Texas City Inches Toward Pushing Vaping And Smoking Age To 21

Steve Birr | Vice Reporter

Lawmakers in a Texas city are mulling a plan to hike the legal purchasing age for tobacco products, including electronic cigarettes, from 18 to 21.

The San Antonio City Council is currently reviewing the ordinance, which officials say is aimed at teens between the ages of 18 and 20 who are at particular risk for tobacco addiction. Regulators argue this age range is a transitional period when teen exposure to tobacco is high, but critics are blasting the proposal as government overreach into the lives of adults, reports the Houston Chronicle.

Officials with the San Antonio Metropolitan Health District are encouraging lawmakers to adopt the proposal, called Tobacco 21, which is currently in place in five states and 250 cities across the country. The city’s definition of tobacco products under the ordinance would include vapor products, despite their utility as a smoking cessation tool.

“When somebody is 18, they can join the military, be forced to do jury duty, be tried as an adult,” Darin Ungerman, owner of a hookah bar in the city, told the Houston Chronicle. “The law says you’re an adult, but you can’t make adult choices?”

Officials in San Antonio appear to conflate vaping with products that contain tobacco. Public health advocates focused on harm reduction and note the devices only contain nicotine and point to recent research showing they are helping reduce smoking rates both domestically and globally.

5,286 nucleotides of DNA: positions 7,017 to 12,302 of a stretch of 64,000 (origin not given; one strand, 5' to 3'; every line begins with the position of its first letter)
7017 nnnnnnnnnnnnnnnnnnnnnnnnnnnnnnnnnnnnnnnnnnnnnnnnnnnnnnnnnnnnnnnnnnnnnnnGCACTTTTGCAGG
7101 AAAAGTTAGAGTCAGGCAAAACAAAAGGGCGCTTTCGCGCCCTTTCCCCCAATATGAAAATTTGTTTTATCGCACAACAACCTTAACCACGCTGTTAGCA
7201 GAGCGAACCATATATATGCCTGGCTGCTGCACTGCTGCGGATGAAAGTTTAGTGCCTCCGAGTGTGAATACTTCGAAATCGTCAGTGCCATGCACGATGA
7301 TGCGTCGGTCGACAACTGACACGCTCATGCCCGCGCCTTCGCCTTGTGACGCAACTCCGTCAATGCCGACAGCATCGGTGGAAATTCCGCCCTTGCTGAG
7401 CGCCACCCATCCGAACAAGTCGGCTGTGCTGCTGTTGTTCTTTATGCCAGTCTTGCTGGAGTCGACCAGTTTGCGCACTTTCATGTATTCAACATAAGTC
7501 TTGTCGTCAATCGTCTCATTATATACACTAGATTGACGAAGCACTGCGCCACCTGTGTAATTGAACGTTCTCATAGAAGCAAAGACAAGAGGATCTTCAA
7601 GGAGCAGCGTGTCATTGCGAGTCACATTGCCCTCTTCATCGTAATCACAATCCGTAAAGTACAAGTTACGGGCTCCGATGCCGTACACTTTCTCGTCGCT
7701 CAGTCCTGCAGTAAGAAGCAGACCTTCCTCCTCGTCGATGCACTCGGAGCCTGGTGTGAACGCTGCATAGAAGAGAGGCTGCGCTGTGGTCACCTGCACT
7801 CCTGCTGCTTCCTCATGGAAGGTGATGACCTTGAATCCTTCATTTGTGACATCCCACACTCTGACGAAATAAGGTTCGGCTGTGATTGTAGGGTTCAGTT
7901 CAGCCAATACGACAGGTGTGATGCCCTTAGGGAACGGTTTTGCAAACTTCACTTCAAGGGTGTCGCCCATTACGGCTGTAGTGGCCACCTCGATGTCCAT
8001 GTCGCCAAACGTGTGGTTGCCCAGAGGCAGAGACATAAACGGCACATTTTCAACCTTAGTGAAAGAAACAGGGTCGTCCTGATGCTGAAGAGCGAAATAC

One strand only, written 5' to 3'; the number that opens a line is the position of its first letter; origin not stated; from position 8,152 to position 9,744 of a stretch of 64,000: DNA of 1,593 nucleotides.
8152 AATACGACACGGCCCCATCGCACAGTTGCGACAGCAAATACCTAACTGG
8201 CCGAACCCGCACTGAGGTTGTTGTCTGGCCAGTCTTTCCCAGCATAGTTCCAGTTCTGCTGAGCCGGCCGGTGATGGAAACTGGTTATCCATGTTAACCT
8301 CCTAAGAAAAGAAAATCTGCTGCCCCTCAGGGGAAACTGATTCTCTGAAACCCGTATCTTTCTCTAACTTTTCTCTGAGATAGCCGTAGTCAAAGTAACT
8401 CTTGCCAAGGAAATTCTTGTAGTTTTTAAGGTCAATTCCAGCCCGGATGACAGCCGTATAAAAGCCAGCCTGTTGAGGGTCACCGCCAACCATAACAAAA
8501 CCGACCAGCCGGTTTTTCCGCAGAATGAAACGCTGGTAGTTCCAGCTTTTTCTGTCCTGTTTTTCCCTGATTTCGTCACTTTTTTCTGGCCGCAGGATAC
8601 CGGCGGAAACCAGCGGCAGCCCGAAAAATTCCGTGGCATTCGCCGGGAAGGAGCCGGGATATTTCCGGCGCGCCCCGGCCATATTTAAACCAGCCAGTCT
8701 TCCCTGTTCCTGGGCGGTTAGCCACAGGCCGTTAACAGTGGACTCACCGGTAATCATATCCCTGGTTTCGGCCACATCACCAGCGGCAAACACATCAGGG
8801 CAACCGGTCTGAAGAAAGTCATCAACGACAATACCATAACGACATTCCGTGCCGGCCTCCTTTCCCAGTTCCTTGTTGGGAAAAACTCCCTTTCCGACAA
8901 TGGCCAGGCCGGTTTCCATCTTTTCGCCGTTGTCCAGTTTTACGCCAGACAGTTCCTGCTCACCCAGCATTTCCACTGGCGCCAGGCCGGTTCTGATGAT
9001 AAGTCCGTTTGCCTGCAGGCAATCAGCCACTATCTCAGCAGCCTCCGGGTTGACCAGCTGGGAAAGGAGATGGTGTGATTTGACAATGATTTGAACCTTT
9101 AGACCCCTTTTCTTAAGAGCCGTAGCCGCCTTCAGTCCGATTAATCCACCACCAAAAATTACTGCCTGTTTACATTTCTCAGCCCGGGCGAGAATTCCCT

Despite the continued hysteria by many public health officials on the impact vaping is having on youth, studies show their is no evidence to support the “gateway theory” that vaping leads kids to cigarettes.

A survey from the Centers for Disease Control and Prevention released June 15 revealed that after a rapid increase in youth vaping between 2011 and 2015, teens are now giving up the habit. The number of middle school and high school students who use a vaping device dropped from 3 million to 2.2 million in 2016.

While public health experts agree that efforts to reduce tobacco use are admirable, they argue those efforts are bolstered, not undermined, by vaping devices.

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Steve Birr

Vice Reporter

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